The weight is intensified by the cross-cutting to Martonia and her coven: we see the witch floating, surrounded by Holly, Tara and others, and we see actress Fiona Shaw's rapt expression. She's drunk with power, with the ecstasy of vengeance, and because we know what vampires have done to her, it's easy to root for her too, even if we don't want Jessica and the rest to be immolated.

And on top of that, there's Jason fighting some idiot guard in front of Bill's house, trying to get in and keep Jessica safe. His presence suggests that on some level, he's accepted his attraction to her, despite the fact that Hoyt just told him that he'd die without her. Jason's sudden apprehension of his love, coupled with his apprehension of Jessica's danger, could break your heart by itself, let alone in the midst of all this madness.

And speaking of love: "True Blood" expert Dallas has suggested that Eric may now be faking his memory loss so that he can stay nestled in his uncomplicated love affair with Sookie. Could be. But either way, I'm buying Anna Paquin and Alexander Skarsgard's performances, and this week, I enjoyed their hot-yet-tender affair. Something will have to change soon, though, because "we love each other lots and lots" is only interesting for so long.

Oh, and you know what else isn't interesting anymore? Tara the Victim. Good Lord. Again? Again with being terrorized and then joining a cult to escape the pain? It didn't work when her mama problems drove her to Maryann, and it isn't going to work now that her vampire problems have driven her to Martonia. Honestly, I would not be sorry to see Tara just move to New Orleans and be done with it. If she never gets to have any kind of agency, then why is she on the show? Just so we can keep seeing what a terrible friendship she and Sookie have? How they never, ever take care of each other? Got it. Check.

I am also leery of the broken-record syndrome that seems to afflict Sam and Tommy. Sure, the fallout from Tommy's skinwalking could be interesting, but if Sam doesn't learn to forgive, and if Tommy doesn't learn to trust, then I'm going to get fed up. I need them to emerge from this skinwalking brouhaha as better people. If I wanted to see families arguing for years and years about the same old stuff, I'd just go home for Thanksgiving. (Hey-ohhh! Just kidding, Mom.)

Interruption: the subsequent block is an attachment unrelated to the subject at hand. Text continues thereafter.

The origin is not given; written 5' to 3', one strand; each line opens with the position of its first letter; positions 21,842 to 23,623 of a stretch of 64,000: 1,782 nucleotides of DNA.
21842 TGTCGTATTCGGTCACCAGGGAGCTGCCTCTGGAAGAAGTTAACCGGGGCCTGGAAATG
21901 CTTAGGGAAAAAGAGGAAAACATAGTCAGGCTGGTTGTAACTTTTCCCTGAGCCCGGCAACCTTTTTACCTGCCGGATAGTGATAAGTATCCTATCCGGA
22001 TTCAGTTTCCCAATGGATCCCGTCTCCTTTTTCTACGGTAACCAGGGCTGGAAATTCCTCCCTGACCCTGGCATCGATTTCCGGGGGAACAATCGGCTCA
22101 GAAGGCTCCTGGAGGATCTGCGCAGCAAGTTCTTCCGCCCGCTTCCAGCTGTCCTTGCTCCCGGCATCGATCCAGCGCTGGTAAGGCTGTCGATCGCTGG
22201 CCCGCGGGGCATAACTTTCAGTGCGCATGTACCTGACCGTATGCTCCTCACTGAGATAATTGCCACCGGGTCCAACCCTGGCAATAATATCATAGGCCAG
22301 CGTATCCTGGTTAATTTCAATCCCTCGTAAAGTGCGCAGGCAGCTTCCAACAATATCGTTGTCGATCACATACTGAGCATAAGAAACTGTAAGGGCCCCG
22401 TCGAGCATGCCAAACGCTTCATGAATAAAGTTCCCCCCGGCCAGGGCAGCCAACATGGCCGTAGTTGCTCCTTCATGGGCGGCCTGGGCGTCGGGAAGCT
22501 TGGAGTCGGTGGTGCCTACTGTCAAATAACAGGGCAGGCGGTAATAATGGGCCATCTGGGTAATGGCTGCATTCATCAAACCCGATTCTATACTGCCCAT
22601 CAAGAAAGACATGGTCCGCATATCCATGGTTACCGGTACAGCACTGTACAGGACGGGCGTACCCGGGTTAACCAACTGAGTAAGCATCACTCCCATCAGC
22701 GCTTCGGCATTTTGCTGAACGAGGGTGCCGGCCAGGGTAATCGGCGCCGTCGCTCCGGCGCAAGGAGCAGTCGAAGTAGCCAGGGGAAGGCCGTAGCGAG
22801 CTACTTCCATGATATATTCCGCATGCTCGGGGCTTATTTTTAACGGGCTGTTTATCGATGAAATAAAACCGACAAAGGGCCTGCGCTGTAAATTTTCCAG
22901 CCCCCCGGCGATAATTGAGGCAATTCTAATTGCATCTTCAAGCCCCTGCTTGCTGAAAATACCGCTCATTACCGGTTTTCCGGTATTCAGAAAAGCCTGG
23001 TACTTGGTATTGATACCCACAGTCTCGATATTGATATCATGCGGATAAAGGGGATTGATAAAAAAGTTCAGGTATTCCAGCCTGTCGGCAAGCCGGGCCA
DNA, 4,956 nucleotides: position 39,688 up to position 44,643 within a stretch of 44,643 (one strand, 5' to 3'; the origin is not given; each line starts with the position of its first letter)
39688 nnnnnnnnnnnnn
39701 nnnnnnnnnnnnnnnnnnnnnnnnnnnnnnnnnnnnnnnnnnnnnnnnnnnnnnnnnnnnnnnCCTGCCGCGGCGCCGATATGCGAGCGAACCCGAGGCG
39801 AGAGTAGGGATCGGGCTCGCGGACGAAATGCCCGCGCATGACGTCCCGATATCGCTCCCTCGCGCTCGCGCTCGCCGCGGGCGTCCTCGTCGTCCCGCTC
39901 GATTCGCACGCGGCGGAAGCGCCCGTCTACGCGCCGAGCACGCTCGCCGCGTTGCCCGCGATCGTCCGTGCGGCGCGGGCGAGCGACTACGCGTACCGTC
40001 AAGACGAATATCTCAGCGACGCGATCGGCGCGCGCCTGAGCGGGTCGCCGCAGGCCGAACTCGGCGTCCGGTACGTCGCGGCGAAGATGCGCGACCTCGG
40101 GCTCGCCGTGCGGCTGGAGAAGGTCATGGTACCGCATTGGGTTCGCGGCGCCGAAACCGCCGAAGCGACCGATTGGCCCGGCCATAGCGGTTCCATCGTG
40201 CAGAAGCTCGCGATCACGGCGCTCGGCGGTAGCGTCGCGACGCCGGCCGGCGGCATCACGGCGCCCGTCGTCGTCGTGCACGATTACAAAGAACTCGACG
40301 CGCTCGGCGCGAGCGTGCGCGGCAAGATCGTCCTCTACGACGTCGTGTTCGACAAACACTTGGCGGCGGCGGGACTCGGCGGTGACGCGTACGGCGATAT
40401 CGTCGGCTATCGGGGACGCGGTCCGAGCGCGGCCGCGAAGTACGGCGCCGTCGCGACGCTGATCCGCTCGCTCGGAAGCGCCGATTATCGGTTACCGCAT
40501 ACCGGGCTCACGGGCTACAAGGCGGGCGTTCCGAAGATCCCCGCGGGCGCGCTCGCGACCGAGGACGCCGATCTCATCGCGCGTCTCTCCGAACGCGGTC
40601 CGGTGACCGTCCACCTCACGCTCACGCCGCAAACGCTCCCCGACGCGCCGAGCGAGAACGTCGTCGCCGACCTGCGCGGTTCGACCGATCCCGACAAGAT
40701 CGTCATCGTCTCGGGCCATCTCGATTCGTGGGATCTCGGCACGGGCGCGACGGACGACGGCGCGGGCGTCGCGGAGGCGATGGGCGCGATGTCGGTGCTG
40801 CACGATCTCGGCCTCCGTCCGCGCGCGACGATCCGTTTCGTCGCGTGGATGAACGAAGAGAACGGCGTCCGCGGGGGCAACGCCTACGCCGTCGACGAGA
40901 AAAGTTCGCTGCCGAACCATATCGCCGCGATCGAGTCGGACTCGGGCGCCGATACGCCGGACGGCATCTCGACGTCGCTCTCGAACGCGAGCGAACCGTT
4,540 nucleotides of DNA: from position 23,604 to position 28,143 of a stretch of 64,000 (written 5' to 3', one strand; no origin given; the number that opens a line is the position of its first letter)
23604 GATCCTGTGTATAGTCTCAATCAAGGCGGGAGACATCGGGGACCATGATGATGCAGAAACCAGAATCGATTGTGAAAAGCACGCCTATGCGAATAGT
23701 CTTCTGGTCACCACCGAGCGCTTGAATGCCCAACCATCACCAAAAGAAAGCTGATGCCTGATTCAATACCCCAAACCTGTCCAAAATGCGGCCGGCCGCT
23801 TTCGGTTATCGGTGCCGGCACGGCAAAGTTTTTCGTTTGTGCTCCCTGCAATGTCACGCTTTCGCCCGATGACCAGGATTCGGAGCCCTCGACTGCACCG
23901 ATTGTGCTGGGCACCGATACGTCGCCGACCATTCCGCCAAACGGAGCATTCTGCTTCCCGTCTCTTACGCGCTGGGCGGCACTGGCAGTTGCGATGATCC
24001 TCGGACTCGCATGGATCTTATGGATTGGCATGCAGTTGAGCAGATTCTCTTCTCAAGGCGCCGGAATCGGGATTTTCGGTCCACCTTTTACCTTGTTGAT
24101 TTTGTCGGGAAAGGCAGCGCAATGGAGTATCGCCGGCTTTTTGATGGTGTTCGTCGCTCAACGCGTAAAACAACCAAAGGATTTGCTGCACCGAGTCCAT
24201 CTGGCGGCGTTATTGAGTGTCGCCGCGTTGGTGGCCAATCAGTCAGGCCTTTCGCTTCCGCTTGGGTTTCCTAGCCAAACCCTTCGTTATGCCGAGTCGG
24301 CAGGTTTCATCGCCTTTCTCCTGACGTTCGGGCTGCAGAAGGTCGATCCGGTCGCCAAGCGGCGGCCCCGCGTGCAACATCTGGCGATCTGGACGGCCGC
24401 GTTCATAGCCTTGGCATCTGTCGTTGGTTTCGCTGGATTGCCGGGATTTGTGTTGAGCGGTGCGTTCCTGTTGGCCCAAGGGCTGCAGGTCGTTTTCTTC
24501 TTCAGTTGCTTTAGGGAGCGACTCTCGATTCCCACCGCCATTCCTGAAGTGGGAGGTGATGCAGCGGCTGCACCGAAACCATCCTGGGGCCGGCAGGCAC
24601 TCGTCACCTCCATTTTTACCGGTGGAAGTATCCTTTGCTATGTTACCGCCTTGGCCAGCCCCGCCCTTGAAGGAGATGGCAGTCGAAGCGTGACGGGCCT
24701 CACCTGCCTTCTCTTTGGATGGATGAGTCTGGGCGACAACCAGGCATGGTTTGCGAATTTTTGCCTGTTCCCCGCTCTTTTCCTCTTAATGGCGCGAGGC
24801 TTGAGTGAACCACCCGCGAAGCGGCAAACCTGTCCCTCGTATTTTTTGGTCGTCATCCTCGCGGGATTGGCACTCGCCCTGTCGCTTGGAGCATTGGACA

Let's take a break to savor the tragic glamor of Pam, the injections she has to endure forever in order to look normal again, and the horrifying make-up effects that show her skin slowly regenerating. It's so gross! Wheee! Plus, we get comic relief from Ginger, who has to administer the shots and hold the lid on Pam's coffin as the sunwalking spell kicks in. I love Ginger. I love how she just shows up every now and then, says something crazy, then swans out again. Oh, and I also love Pam's pink coffin and deluxe silver cover-up. A true diva always wants the finest things, even when her face is melting and a witch wants her dead.

Quick nods to Lafayette and Jesus, who are about to discover the depth of Fay-Fay's power as a medium. I cannot wait to see what happens now that Lafayette has observed the ghost Mavis haunting Baby Mikey. I'm less invested in what happens to Debbie and Alcide and their new wolf pack, but given that the pack's leader is apparently the father of Luna's baby, I may get invested soon. Stay tuned.

As for this week's Sucker Punch? No contest: Jessica's slow crawl to the light. I'll be thinking about it for days.

For me, join me at The Critical Condition.